Back in Georgia, Langlois said she and her mother, who is Korean, were stared down by a caucasian woman while at a park before shelter-in-place orders went into effect. Langlois said the woman also coughed, without covering her mouth, and then walked away without saying anything. 

“I don’t know if that was her being weird or her being subtle in some sense, but that was a very strange thing,” Langlois said. “My mom and I were definitely uncomfortable.”

For both Langlois and Kono, frustration stems from people blaming and scapegoating instead of fighting back against racism and supporting one another. 

“It’s just unfortunate that an entire community … has to deal with this and be faced with the consequences,” Langlois said. “It became this kind of finger pointing of, ‘Who started this, who ruined my life,’ kind of deal.”

While the #IAMNOTAVIRUS hashtag is helping to spread awareness and combat racism, Langlois sees its online-only presence being a limitation since people choose who and what they want to follow on social media channels.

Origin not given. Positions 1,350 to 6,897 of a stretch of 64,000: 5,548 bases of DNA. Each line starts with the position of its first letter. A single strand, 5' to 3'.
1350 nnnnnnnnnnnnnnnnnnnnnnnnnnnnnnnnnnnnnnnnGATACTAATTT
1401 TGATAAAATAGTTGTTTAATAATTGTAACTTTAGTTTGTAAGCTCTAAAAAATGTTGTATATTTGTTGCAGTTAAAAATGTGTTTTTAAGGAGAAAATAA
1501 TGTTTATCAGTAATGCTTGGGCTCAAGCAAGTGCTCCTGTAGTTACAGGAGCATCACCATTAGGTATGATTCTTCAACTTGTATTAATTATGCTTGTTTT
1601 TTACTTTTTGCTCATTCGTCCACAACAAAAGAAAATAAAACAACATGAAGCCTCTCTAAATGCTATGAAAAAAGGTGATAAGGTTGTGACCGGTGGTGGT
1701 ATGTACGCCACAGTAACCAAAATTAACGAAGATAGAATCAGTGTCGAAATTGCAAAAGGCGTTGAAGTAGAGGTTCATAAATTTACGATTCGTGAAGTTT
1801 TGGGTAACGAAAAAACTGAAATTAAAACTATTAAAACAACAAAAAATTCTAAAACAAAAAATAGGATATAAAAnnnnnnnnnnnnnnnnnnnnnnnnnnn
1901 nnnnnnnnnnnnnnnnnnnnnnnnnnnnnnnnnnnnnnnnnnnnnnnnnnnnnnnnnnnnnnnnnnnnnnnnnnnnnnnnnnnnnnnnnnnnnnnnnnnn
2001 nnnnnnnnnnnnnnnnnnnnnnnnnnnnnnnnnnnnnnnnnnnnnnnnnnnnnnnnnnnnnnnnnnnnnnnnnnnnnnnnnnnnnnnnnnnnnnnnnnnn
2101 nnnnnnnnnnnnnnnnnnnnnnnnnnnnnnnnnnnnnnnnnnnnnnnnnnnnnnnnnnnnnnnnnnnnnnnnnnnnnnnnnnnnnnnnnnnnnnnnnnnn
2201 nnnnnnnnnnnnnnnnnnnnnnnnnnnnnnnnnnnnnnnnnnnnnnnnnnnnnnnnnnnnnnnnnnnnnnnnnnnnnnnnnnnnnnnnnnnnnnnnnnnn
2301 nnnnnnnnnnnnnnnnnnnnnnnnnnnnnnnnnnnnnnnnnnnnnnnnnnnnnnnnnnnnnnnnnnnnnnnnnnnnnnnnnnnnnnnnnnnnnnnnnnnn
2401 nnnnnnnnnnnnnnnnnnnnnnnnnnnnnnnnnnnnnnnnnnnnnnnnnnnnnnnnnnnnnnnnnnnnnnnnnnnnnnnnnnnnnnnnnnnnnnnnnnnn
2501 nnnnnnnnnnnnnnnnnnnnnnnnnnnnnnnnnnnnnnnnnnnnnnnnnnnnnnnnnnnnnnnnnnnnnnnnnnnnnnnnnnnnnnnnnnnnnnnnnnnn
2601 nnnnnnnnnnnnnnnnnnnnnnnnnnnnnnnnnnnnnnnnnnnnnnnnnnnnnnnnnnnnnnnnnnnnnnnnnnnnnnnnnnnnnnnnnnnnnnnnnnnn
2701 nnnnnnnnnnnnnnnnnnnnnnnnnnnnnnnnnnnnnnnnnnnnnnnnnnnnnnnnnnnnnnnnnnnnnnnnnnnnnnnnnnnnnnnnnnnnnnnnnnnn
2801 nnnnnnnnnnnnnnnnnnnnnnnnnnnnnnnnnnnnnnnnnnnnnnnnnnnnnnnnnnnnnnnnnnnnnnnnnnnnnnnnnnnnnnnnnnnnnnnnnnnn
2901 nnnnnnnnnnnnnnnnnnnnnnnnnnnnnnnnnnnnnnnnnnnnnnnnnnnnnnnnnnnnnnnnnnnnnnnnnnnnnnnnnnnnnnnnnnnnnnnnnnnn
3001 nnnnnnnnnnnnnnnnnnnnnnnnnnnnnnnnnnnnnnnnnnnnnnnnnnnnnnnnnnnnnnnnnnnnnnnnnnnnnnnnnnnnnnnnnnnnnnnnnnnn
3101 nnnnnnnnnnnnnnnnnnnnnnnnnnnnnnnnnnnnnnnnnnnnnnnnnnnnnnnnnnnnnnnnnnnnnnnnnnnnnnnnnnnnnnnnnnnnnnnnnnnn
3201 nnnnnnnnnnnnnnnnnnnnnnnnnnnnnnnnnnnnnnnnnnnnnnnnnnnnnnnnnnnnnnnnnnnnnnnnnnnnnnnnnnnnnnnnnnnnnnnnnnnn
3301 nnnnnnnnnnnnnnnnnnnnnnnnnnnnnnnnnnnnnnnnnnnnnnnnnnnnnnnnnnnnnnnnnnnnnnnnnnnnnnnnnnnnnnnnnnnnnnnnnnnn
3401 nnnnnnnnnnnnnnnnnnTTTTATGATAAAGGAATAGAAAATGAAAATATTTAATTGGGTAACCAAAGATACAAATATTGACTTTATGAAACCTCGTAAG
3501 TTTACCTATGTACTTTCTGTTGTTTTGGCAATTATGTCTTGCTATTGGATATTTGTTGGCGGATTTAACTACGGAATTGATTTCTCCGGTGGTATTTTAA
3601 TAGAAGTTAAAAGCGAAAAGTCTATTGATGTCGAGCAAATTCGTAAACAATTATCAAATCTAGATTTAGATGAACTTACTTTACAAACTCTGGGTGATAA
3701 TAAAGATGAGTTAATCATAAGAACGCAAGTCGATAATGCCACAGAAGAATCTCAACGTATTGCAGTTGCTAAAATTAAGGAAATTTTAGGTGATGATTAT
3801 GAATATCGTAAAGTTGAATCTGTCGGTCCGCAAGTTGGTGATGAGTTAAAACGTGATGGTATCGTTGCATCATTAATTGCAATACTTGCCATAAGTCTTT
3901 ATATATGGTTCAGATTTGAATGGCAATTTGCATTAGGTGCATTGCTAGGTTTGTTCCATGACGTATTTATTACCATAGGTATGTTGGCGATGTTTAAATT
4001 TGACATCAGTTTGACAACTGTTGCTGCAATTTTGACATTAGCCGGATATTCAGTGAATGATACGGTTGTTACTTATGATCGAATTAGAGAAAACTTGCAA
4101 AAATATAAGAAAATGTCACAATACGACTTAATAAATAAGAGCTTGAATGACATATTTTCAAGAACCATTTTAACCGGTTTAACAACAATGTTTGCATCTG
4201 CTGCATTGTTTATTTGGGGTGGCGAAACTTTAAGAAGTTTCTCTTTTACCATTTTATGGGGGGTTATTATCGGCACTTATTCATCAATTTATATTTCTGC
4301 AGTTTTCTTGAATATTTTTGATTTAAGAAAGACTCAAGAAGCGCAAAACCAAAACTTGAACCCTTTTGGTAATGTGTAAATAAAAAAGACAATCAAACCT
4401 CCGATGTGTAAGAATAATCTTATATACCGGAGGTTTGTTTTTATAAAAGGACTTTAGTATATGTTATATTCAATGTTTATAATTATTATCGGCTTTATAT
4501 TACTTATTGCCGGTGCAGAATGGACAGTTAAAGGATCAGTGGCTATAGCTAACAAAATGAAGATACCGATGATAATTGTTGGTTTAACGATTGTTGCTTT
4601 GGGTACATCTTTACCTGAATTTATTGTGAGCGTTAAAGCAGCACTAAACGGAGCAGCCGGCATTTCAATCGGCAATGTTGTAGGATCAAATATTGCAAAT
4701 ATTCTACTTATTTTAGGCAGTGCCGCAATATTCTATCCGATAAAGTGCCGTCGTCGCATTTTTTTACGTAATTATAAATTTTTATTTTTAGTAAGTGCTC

“I feel like it’s spread mostly within the Asian community … and also I feel like the people that are going to be spiteful in the first place normally aren’t the ones looking for that,” Langlois said. 

On the other side, Keo said another challenge has been keeping up with the number of submissions and making sure everyone feels heard and supported. 

And even though Farrow is no longer affiliated with the campaign, he said he will continue to advocate for the Asian American community — even after COVID-19 becomes a disease of the past. 

“We’re definitely committed to …  keep working as long as there’s anti-Asian rhetoric, as long as there’s Asian violence,” Farrow said. “It’s not like we can stop being Asian American and move on to the next thing.”

Rachel Priest is a senior majoring in journalism and history in the Grady College of Journalism and Mass Communication and the Franklin College of Arts and Sciences, respectively, at the University of Georgia.